business, customers, Marketing, Social Media

Are you Ready for Social Selling?

social selling

2015 Sales Goals are being printed up and prepared across the country. Before the ink is dry and you hit send, here is the key on how to hit those 2015 sales goals: integrate Social Media. The process of social selling is not some trendy phrase, in fact, it is essential to every organization who wants to hit sales goals. You have your message and specific selling goals, now here are 5 steps to integrate social media into the process:

#1 Identify the Key Players in the Company.

  • VP of Sales will set the goals and offer executive support to the new social media program.
  • VP of Marketing has the pulse on what types of content your customers love and will then lead the distribution process.
  • Your Top Sales Rep is key to leading the whole sales team to success because everyone is watching what they do and how they do it. Get them on board and it’s easy.
  • Sales Manager is the heart of the process. They are the person who reinforces the mission and goals–daily, through ongoing training and support to the whole team. Start with this person to lead the plan.
  • Social Media Coordinator is the person who communicates and measures the success of your plan. If you don’t have one, then get one of the sales team to take this over. Someone lives to tweet and measure, find them.

#2 Integrate New Goals

  • Increasing sales is a given so refocus your attention on integrating Social Media into the sales process for 2015.
  • Start by evaluating the sales process and metrics you are using now and begin to see where you can fit in the social part of the selling process–just like attending the Chamber of Commerce Mixer, you begin to find social platforms for your team to begin to network and share. It’s not 3 who get 3. With social media, its 3 who get 100.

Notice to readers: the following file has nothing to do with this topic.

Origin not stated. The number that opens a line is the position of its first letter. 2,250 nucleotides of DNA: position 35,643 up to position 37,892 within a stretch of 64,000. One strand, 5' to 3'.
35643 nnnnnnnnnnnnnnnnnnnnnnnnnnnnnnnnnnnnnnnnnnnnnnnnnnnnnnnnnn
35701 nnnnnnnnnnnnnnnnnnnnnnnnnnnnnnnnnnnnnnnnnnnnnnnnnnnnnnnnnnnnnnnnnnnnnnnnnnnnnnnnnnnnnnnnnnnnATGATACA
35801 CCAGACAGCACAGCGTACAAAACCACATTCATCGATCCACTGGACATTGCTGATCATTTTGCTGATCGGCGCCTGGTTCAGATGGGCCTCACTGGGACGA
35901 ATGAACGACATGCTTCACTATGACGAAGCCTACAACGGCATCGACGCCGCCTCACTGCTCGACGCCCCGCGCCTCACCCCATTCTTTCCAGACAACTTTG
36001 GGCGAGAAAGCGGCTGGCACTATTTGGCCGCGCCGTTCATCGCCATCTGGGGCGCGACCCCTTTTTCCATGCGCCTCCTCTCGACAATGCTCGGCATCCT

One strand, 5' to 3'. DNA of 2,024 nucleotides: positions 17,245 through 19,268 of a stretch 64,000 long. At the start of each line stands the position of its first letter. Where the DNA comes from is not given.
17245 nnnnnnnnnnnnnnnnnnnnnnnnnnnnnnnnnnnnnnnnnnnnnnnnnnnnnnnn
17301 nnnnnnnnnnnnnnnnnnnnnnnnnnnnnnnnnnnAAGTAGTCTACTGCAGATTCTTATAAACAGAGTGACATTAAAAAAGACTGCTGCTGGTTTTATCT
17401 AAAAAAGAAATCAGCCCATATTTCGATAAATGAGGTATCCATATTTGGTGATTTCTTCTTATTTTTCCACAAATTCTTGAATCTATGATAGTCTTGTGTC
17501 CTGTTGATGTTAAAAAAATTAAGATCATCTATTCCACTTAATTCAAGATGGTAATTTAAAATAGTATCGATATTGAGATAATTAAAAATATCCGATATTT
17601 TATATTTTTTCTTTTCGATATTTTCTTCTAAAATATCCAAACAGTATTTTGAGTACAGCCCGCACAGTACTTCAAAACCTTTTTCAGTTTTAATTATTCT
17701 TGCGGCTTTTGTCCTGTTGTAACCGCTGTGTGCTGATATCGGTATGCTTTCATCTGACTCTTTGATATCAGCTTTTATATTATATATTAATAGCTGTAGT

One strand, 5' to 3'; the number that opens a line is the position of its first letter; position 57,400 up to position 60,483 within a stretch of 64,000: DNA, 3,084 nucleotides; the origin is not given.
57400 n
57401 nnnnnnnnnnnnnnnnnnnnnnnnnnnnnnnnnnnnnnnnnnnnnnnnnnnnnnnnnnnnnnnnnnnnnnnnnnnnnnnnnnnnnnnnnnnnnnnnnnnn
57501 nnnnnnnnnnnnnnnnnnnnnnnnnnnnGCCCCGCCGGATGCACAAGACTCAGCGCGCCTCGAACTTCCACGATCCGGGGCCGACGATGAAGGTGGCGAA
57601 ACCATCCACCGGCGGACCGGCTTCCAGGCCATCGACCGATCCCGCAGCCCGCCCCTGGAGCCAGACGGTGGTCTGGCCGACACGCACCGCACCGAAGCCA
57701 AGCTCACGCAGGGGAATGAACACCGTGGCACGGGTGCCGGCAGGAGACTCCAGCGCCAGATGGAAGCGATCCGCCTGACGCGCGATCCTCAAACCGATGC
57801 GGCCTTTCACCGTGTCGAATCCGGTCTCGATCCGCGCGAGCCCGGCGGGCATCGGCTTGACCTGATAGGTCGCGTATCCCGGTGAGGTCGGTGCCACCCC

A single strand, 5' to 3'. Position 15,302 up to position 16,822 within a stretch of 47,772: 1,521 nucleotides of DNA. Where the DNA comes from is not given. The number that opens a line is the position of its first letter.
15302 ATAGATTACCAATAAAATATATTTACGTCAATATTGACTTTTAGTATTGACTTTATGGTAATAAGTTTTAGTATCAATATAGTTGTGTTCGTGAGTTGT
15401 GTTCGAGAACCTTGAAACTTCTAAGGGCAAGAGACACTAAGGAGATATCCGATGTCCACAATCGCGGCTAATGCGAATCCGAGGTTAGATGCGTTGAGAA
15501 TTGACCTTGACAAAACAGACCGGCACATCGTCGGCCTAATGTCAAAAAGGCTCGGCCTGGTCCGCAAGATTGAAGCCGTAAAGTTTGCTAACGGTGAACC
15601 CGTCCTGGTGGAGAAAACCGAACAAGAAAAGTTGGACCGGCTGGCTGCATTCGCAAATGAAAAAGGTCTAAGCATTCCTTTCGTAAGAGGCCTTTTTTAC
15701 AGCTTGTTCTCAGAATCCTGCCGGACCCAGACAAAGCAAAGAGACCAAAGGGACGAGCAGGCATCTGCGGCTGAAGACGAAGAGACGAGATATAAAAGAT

• Look at your social media presence now. Get it unified, updated and branded to your goals. Measure the posts, number of comments–these are your current engagement metrics. Now set new goals based on what you have done (or in most cases, not done.)

#3 Start Training Your Team on Social Media

  • Incorporating social media into a company sales department (or any department) is not something that happens overnight.
  • These are new ideas in most cases; learning to interact with customers and interested prospects through social media, but it is important to realize they are advocates for your company (products and services). Customers are part of your team. Share with them. Have them share you! Make it fun.
  • It is going to take 60 to 120 days of consistent engagement to start feeling the affects of the social selling process. At every sales meeting, every email, every contact with your team, it becomes the primary conversation. If you are not talking about your social media content and training your people every day on the process-it cannot become a habit.

#4 Understand Content Sharing

  • First is to have your team (and every employee) start sharing the materials from Marketing: press releases, posts, articles. Get everyone on LinkedIn and have them repost materials from the business site.